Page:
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Cibressus

i broke while

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If you post your code, then we can tell what you are doing wrong.

Maybe you have a semicolon after you while statement by mistake? Only the do...while version should be terminated by a semicolon.

I can't make a guess other than that, without seeing any code.

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no, no matter what i put

for example

while(1)
{
printf("this");
}

simply does not loop, i've had another programer check it to make sure i'm not going insane.

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Quote:
Original post by Cibressus
for some reason, my while loop no longer works, no matter what code i do, but dowhile still works. any insight?

We need more information, preferably source code, to be able to help you.
There's not much to say about do { } while and while except that they perform two different functions.

edit: 23 seconds too late =)

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Guest Anonymous Poster
Cibressus, are you serious?

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Quote:
Original post by Cibressus
no, no matter what i put

for example

while(1)
{
printf("this");
}

simply does not loop, i've had another programer check it to make sure i'm not going insane.


So if you replace that code with

do
{
printf("this");
}while(1);




without changing anything else in the program, it loops?

I'm pretty sure you have something else wrong a few lines above the loop.

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Quote:
Original post by Cibressus
no, no matter what i put

for example

while(1)
{
printf("this");
}

simply does not loop, i've had another programer check it to make sure i'm not going insane.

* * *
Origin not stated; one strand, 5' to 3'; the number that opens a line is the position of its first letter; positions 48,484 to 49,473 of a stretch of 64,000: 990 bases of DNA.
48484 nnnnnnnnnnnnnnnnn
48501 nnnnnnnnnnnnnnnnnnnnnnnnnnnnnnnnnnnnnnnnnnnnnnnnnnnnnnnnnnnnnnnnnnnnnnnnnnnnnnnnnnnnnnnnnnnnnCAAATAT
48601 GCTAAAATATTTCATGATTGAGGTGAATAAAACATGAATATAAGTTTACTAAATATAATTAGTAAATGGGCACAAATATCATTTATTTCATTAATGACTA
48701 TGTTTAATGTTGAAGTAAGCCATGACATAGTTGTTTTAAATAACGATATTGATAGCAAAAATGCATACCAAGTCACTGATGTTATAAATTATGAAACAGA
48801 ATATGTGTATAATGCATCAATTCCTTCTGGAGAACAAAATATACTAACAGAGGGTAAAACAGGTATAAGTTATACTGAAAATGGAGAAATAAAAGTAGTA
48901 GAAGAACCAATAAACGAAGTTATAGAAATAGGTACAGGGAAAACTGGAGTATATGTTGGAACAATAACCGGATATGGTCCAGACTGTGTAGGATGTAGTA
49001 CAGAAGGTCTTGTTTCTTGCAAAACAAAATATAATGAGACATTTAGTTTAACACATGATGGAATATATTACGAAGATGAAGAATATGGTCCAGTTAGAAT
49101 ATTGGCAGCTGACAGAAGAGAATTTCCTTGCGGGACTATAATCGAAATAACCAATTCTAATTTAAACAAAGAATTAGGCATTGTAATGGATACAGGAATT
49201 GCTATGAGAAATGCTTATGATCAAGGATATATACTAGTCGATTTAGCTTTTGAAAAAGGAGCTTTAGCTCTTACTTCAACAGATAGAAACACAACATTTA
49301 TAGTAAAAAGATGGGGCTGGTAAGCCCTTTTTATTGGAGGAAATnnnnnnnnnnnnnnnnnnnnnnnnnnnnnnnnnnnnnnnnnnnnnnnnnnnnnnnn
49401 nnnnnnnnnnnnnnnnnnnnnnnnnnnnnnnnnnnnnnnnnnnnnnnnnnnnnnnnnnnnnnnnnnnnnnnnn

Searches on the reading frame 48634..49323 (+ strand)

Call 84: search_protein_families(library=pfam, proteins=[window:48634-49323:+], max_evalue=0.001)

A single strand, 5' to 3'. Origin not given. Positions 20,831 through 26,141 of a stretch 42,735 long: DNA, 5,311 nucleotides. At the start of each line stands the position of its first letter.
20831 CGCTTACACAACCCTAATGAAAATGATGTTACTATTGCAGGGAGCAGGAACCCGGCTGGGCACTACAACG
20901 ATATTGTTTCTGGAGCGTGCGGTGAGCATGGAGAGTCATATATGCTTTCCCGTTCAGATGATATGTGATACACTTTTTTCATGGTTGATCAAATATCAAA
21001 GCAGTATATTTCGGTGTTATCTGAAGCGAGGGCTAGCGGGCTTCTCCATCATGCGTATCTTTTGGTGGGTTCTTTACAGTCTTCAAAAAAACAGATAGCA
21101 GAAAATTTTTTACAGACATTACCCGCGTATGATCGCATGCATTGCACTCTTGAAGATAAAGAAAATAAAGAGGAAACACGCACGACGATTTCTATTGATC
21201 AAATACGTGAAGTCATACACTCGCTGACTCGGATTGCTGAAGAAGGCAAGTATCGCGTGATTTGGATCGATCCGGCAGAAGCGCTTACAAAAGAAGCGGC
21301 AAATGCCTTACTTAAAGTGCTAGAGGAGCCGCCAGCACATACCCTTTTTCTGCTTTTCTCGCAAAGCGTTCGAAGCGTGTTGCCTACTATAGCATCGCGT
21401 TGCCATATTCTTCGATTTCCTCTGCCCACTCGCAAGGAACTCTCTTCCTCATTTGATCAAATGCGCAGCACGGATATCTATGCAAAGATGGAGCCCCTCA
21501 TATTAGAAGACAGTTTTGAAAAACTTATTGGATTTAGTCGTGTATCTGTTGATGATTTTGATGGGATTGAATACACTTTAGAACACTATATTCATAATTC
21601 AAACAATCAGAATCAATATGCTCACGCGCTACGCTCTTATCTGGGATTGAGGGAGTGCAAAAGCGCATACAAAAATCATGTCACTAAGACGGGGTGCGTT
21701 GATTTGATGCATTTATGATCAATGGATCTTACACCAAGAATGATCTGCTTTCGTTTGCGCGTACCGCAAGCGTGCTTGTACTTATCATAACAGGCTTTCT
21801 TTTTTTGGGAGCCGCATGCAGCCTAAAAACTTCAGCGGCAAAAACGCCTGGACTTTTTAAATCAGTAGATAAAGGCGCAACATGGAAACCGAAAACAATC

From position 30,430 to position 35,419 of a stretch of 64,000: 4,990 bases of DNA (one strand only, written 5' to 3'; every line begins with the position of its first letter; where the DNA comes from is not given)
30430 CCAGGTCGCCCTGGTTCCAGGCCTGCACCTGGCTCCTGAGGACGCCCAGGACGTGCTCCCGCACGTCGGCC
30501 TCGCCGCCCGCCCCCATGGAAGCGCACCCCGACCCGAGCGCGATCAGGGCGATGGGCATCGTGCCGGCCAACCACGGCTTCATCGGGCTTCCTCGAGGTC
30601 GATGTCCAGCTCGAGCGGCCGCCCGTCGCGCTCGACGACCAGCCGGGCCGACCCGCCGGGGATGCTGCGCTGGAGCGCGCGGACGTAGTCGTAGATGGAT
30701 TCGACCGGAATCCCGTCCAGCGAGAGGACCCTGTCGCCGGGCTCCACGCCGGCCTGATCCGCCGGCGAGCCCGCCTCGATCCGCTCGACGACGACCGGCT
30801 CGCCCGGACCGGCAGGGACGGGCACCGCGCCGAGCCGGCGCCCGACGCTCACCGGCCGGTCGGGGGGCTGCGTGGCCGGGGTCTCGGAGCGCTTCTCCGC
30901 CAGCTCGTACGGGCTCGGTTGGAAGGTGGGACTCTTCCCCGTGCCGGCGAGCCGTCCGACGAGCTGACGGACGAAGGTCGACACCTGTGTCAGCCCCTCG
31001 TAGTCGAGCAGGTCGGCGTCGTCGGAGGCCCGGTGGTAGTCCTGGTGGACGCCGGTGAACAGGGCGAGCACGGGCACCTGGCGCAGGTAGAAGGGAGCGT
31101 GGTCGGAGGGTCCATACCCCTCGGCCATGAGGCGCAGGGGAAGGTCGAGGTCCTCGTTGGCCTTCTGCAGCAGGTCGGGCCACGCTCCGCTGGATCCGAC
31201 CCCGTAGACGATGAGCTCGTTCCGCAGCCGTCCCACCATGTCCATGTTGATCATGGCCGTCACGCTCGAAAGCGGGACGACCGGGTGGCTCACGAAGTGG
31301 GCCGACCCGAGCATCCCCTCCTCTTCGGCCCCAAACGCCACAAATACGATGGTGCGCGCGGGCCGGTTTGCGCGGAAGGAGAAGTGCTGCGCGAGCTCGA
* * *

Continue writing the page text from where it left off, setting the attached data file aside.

Exactly what happens? Does the program get stuck without generating any output, do you get a compiler error, does it print the first line and then exit or something else entirely?
That piece of test code might not generate any output because of c's line buffering. Try adding a newline.
Have you tried writing a separate test application consisting only of an infinite loop?

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Taking the "while (1) doesn't work case" as the basis for investigation:

1) What does it do when you single step it? I suspect infinity...

2) Try putting some non-important code after the while loop, put the cursor on that code and then do a "run to cursor" - is it ever getting there?

3) Bear in mind that the stdio streams have buffers and buffer limits - although "this" may have stopped appearing in your output/console window, it doesn't mean the loop itself has stopped! Try flushing the stream and adjusting the buffer.

4) Look at the assembly listing, see if it makes sense - every compiler I've worked with hasn't got anything as trivial as "while (1)" wrong in any way!!!

5) If the original cause for this post was a while loop involving floating point values, then what epsilon are you using? (if the answer to that is "epsilon, what?", then that's your problem...)

6) Somebody doing something stupid like #define'ing "1" or "while" would cause funnies (have only ever had to do anything so extreme in very rare debugging scenarios though!)

7) Is there a multi threaded element to this? if so, what synchronisation objects are you using, and how? A while loop checking a flag which is owned by another thread can very easily mis-generate code (often as bad as self:jmp self) without warning. If this is the case, try declaring shared variables as "volatile", and ideally use proper/safe synchronisation objects.

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Quote:
Original post by felisandria
Is it possible to overload "while"? *ponder*

-fel


Yes(ish): #define...

I've had to do it to help trace a program lock-up that only occurred in release builds. Someone on the team favoured while loops which compared float values for equality (GRRR!!) - the iteration count of the suspect while loops shouldn't have been more than 5 or 6, so I #define'd a version of while that was cause a breakpoint if it went over 1000 iterations and was #undef'd outside of the file under investigation.

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